Who is the Sox shortstop of the future?
Kendry Morales has been telling his Angels teammates and coaches, "Wait until you see the new Red Sox shortstop." The descriptive word Morales uses for Jose Iglesias is "great," which falls in line with one Cubs report that "he is the best defensive shortstop to come along in years," a report seconded by a Texas Rangers team that got to watch Omar Vizquel, and by one general manager who says "Iglesias has the best hands I've ever seen."
Perhaps bigger than any test of skill on the field will be how Cuban defector Jose Iglesias, 19, adjusts to a new culture.
The comparisons with Vizquel are unfair. Iglesias, a 19-year-old Cuban defector whom the Red Sox signed in July, is a teenager in his second month in this culture, while Vizquel is a certain Hall of Famer. There are concerns about how Iglesias will adjust to American professional pitching, and where his offensive ceiling may lie. But the fact his U.S. debut is in the fast Arizona Fall League is an immediate test for his adjustment, and that his two games for the Mesa Solar Sox have produced a double, a homer and a single in five at-bats is an encouraging start to what will be a long process of enculturation.
Boston minor league coordinator Rob Leary was encouraged by Iglesias' enthusiasm for learning his new culture, which is no small matter. The process is treacherous for any teenager coming from a different culture, which is why Red Sox vice president of international scouting Craig Shipley figures that when a club signs a 16-year-old from the Dominican Republic or Venezuela it takes a minimum of six years to determine whether that player is a legitimate prospect. There is the language issue, the nutrition -- understand, many kids have to learn to play with different bodies when they grow two to five inches and fill out by 20 to 50 pounds -- and several levels of comfort zones.
For Cuban players, the enculturation can be the most difficult because of the society in which they are raised. "Suspicious" is a word one often hears when it comes to Cuban baseball immigrants. If you came from their culture, you might have a hard time not being suspicious.
When I was in Cuba for 10 days in March 1999 (where I met the then-15-year-old Morales), one night we were driving around Havana after an Industriales-La Isla playoff game. There was a line of people down a dimly lit street, which piqued our curiosity. "You would call that a 'snitch line,'" our guide from the ABC office in Havana said. "People get extra food stamps or different credits for telling on their neighbors. It pays to snitch on neighbors and friends."
Livan Hernandez had few social problems mixing into the Florida culture, although he did balloon up with the change in diet. Orlando Hernandez was guarded and often called suspicious, but El Duque is very smart. He was in the majors for several years before the media found out he learned English in his second winter in the United States.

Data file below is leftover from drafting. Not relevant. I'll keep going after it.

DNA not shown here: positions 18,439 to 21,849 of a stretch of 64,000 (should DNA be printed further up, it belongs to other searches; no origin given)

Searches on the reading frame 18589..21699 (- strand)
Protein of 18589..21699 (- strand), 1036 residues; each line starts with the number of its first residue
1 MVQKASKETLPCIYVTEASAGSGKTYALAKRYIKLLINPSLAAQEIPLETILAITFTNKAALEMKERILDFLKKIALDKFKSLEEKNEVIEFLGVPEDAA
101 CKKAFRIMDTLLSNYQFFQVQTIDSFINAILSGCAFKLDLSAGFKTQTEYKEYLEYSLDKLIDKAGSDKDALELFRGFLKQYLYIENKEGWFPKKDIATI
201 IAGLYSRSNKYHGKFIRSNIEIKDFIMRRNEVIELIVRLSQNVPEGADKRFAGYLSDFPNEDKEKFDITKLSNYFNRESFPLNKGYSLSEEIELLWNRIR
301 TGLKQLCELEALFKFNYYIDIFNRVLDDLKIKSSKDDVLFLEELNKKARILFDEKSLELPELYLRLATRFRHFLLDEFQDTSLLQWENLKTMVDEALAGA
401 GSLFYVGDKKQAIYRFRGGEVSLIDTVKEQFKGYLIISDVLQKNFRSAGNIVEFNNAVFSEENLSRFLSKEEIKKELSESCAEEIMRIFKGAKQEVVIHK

For now, Iglesias is a promise worth following. Jed Lowrie is the more immediate issue.
David Butler II/US Presswire
The Red Sox believe that, if healthy, Jed Lowrie can be their everyday shortstop.
The 25-year-old Lowrie this week had his surgically repaired left wrist rechecked in Arizona and was told he should have a normal recovery and full strength in both hands and wrists. "It was," Lowrie texted, "a relief."
The Red Sox, who have the option of bringing back Alex Gonzalez to man the shortstop position in 2010, cannot simply accept the hope that Lowrie will indeed be 100 percent by April, especially after what he went through this past season. But if Lowrie is healthy, they believe he will be their shortstop -- an intelligent defender who reads swing paths and pitches, has slightly below-average arm strength and an understanding of how to make the plays. When he started in Yankee Stadium against CC Sabathia in September, Lowrie gave the Sox a glimpse of what he can be, taking Melky Cabrera to the center-field wall off Sabathia and easily making a difficult play on a chopper over the mound.
Lowrie originally injured the wrist in April 2008, yet after coming up with a slight crack managed to hit .258 with a .758 OPS and 30 extra-base hits in 260 at-bats. The difference in hand strength showed, as he batted .338 with a .934 OPS against lefties. But the strength wore down come September, when he hit .213. Then came the end of spring training this season, a horrific start and the surgery.
Healthy, Lowrie's ceiling is viewed as 40 to 50 doubles and 12 to 15 homers per season. The American League extra-base hit leaders among shortstops were Cleveland's Asdrubal Cabrera (52), Tampa Bay's Jason Bartlett (50), Toronto's Marco Scutaro (48) and New York's Derek Jeter (46).
There are several shortstops in the hopeful category up and down the organization. Yamaico Navarro had hamate bone surgery and batted only .240 on his climb from Single-A ball to Portland, but has shown flashes. Ryan Dent, 20, hit .254 with 37 extra-base hits at the Single-A level. Oscar Tejeda, 19, progressed in Greenville, and 19-year-old Derrik Gibson hit .290 with 28 steals and was voted one of the New York-Penn League's best prospects.
And then there's two-way player Casey Kelly, who is playing shortstop in Arizona. The Red Sox hope he will come to the Zack Greinke realization that he can make it to Boston quickly if he'll pitch.
One Red Sox official says "sometime around June next year someone'll ask, 'Did you see this coming with Jed Lowrie?' Of course. But it's part of the learning process." A process Jose Iglesias has just begun.